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Q: Can direct bilirubin be higher than total bilirubin?
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Can indirect bilirubin be more than total bilirubin?

yes


Is Bilirubin being at 1.7mg in human blood fatal or serious?

A bilirubin level of 1.7mg/dL in human blood is slightly elevated but not typically considered fatal or serious on its own. It may indicate liver or bile duct issues that need monitoring and further investigation by a healthcare provider. Treatment would depend on the underlying cause of the elevated bilirubin levels.


What circumstance leads to higher than normal levels of bilirubin in newborn babies?

Before birth, an infant gets rid of bilirubin through the mother's blood and liver systems. After birth, the baby's liver has to take over processing bilirubin on its own.


What is the significance of 1.5mg bilirubin lab results?

Depends on if you're talking about a newborn or an adult. Newborns have a higher normal range than adults. For instance, in Colorado we establish a certain range from the normal population that may differ from the rest of the nation. Adults can run up to 1.0 mg/dl. Anything from 0 to 1.0 mg/dl is considered normal. 1.5 mg/dl is high and may require additional lab work or other studies to determine the cause of the high bilirubin. The physician may request that the lab break the bilirubin test down into direct vs. indirect bilirubin. Direct bilirubin is a measure of how much of the bilirubin is not soluble and therefore not excreted in the urine. Sunlight can actually "conjugate the bilirubin" to make it more soluble in the urine and therefore excretable in the urine. This is why they put babies with "jaundice" or high bilirubin under bili lights. Bili lights will help turn the unconjugated biliruben into soluble biliruben which can then be excreted in the urine. Increased bilirubin in adults can point to several disease states like cirrhosis of the live due to viral hepatitis, alcoholism or other factors. Very high bilirubin levels in infants can cause brain damage, so treatment like exchange transfusion may be in order.


Bilirubin - blood?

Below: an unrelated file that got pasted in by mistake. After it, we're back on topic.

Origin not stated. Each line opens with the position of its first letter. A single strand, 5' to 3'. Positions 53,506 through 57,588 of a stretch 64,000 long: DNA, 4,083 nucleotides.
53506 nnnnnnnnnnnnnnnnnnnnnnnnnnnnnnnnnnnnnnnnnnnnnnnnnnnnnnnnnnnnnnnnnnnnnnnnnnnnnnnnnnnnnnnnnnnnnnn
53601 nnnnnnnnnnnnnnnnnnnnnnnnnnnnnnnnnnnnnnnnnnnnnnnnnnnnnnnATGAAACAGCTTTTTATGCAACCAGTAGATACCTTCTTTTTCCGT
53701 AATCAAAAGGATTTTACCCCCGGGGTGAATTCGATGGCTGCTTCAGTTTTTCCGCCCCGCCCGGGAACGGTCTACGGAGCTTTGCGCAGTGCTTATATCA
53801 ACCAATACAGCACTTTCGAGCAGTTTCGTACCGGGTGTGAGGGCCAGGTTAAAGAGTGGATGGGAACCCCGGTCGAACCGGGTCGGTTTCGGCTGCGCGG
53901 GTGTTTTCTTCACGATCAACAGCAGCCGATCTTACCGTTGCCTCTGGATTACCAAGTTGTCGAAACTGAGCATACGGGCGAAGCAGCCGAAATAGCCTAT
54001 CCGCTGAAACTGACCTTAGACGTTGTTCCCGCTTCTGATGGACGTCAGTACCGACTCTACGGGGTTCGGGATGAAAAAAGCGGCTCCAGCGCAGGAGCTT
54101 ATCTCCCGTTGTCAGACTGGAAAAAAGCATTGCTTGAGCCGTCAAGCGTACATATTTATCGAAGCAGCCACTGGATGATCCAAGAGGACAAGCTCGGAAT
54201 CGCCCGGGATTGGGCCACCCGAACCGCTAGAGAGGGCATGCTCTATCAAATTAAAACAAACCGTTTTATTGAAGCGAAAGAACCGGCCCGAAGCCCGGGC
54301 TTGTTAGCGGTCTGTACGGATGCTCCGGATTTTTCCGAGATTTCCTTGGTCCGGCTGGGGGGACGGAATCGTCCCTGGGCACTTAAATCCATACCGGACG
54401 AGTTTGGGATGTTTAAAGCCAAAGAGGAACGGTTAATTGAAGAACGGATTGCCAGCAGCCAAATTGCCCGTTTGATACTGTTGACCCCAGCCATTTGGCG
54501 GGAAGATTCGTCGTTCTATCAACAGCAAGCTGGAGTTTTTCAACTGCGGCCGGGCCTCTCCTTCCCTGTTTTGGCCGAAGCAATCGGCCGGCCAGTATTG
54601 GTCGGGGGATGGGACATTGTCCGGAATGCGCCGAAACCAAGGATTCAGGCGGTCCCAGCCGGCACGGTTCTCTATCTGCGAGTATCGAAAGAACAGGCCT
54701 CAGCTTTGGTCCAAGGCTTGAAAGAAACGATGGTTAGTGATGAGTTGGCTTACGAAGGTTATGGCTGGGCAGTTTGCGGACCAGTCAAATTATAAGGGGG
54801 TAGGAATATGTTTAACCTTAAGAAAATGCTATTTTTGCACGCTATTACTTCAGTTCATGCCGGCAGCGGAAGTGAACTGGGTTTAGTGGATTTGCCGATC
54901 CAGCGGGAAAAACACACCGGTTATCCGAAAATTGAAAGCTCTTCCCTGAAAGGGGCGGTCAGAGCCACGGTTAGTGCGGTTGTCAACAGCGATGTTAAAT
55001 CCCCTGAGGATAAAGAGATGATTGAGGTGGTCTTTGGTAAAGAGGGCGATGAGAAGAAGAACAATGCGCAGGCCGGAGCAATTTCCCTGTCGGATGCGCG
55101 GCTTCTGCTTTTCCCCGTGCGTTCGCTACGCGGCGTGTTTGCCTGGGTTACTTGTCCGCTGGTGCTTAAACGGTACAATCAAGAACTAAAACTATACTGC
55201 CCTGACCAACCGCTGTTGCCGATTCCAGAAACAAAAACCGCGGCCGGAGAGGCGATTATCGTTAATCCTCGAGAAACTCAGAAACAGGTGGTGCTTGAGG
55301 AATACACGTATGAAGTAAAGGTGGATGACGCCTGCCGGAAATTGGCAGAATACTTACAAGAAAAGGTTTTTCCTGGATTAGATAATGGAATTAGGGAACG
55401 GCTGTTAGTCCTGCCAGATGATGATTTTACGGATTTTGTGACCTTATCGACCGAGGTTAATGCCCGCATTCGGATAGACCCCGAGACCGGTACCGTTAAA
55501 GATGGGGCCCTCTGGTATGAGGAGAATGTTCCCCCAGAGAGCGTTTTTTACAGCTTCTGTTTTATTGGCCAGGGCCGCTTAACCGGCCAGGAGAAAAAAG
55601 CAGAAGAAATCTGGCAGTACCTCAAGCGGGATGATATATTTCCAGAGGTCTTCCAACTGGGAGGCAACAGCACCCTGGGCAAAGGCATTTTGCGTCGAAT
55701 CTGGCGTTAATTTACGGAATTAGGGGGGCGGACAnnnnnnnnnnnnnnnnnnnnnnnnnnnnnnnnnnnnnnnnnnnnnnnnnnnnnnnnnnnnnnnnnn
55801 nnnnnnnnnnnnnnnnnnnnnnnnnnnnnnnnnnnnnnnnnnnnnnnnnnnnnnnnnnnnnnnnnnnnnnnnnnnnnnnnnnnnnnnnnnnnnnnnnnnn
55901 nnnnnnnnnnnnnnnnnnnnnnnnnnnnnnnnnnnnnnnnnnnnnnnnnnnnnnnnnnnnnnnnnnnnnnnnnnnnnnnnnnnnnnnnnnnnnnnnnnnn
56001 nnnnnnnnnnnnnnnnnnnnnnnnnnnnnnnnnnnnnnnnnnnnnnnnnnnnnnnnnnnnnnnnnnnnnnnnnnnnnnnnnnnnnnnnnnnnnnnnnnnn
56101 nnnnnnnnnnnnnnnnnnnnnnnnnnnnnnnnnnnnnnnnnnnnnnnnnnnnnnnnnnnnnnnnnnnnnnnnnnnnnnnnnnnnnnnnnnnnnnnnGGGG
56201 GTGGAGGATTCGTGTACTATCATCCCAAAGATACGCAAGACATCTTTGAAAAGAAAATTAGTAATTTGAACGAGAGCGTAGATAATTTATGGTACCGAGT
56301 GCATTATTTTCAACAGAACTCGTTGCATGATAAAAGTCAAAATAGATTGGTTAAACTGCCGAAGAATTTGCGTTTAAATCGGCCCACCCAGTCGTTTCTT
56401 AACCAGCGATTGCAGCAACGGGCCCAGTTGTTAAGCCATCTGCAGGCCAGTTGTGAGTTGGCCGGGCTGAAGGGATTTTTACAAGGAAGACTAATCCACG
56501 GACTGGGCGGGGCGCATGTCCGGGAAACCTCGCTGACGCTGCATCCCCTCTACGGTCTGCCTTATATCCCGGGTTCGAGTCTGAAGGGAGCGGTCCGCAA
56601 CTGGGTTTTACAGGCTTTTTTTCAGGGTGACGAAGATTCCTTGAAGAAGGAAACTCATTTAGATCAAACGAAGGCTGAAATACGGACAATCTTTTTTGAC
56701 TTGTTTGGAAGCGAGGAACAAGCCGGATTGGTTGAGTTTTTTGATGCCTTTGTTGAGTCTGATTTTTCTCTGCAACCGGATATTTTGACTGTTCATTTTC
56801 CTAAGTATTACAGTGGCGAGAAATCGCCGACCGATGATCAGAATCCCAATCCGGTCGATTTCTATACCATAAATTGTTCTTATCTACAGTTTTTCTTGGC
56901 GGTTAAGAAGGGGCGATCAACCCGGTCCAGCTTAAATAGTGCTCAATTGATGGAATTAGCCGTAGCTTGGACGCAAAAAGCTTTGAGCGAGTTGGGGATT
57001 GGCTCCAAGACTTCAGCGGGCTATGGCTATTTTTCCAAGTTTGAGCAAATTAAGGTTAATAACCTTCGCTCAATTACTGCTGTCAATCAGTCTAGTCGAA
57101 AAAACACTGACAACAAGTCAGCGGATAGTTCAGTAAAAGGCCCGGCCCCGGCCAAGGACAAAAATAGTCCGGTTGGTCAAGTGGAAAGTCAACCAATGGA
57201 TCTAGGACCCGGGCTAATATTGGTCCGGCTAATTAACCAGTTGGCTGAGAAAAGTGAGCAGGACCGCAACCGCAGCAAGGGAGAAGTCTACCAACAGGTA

DefinitionBilirubin is a yellowish pigment found in bile, a fluid produced by the liver.This article discusses the laboratory test done to measure bilirubin in the blood. Total and direct bilirubin are usually measured to screen for or to monitor liver or gallbladder problems. Large amounts of bilirubin in the body can lead to jaundice.A test may also be done to measure bilirubin in a urine sample. For information on that test, see: Bilirubin - urine.Alternative NamesTotal bilirubin - blood; Unconjugated bilirubin - blood; Indirect bilirubin - blood; Conjugated bilirubin - blood; Direct bilirubin - bloodHow the test is performedA blood sample is needed. For information on how this is done, see: Venipuncture.The laboratory specialist spins the blood in a machine called a centrifuge, which separates the liquid part of the blood (serum) from the cells. The bilirubin test is done on the serum.How to prepare for the testYou should not eat or drink for at least 4 hours before the test. Your health care provider may instruct you to stop taking drugs that affect the test.Drugs that can increase bilirubin measurements include allopurinol, anabolic steroids, some antibiotics, antimalaria medications, azathioprine, chlorpropamide, cholinergics, codeine, diuretics, epinephrine, meperidine, methotrexate, methyldopa, MAO inhibitors, morphine, nicotinic acid, birth control pills, phenothiazines, quinidine, rifampin, steroids, sulfonamides, and theophylline.Drugs that can decrease bilirubin measurements include barbiturates, caffeine, penicillin, and high-dose salicylates such as aspirin.Why the test is performedThis test is useful in determining if a patient has liver disease or a blocked bile duct.Bilirubin metabolism begins with the breakdown of red blood cells in many parts of the body. Red blood cells contain hemoglobin, which is broken down to heme and globin. Heme is converted to bilirubin, which is then carried by albumin in the blood to the liver.In the liver, most of the bilirubin is chemically attached to another molecule before it is released in the bile. This "conjugated" (attached) bilirubin is called direct bilirubin; unconjugated bilirubin is called indirect bilirubin. Total serum bilirubin equals direct bilirubin plus indirect bilirubin.Conjugated bilirubin is released into the bile by the liver and stored in the gallbladder, or transferred directly to the small intestines. Bilirubin is further broken down by bacteria in the intestines, and those breakdown products contribute to the color of the feces. A small percentage of these breakdown compounds are taken in again by the body, and eventually appear in the urine.Normal ValuesDirect bilirubin: 0 to 0.3 mg/dLTotal bilirubin: 0.3 to 1.9 mg/dLNote: mg/dL = milligrams per deciliterNormal values may vary slightly from laboratory to laboratory.What abnormal results meanJaundice is a yellowing of the skin and the white part of the eye, which occurs when bilirubin builds up in the blood at a level greater than approximately 2.5 mg/dL. Jaundice occurs because red blood cells are being broken down too fast for the liver to process. This might happen due to liver disease or bile duct blockage.If the bile ducts are blocked, direct bilirubin will build up, escape from the liver, and end up in the blood. If the levels are high enough, some of it will appear in the urine. Only direct bilirubin appears in the urine. Increased direct bilirubin usually means that the biliary (liver secretion) ducts are obstructed.Increased indirect or total bilirubin may be a sign of:Crigler-Najjar syndromeErythroblastosis fetalisGilbert's diseaseHealing of a large hematoma (bruise or bleeding under the skin)Hemolytic anemiaHemolytic disease of the newbornHepatitisPhysiological jaundice (normal in newborns)Sickle cell anemiaTransfusion reactionPernicious anemiaIncreased direct bilirubin may indicate:Bile duct obstructionCirrhosisDubin-Johnson syndrome (very rare)HepatitisIntrahepatic cholestasis (buildup of bile in the liver) due to any causeAdditional conditions under which the test may be performed:Biliary strictureCholangiocarcinomaCholangitisCholedocholithiasisHemolytic anemia due to G6PD deficiencyHepatic encephalopathyIdiopathic aplastic anemiaIdiopathic autoimmune hemolytic anemiaImmune hemolytic anemia (including drug-induced immune hemolytic anemia)Secondary aplastic anemiaThrombotic thrombocytopenic purpuraWilson's diseaseSpecial considerationsFactors that interfere with bilirubin testing are:Hemolysis (breakdown) of blood will falsely increase bilirubin levelsLipids in the blood will falsely decrease bilirubin levelsBilirubin is light-sensitive; it breaks down in lightReferencesBerk PD, Korenblat KM. Approach to the patient with jaundice or abnormal liver test results. In: Goldman L, Ausiello D, eds. Cecil Medicine. 23rd ed. Philadelphia, Pa: Saunders Elsevier; 2007:chap 150.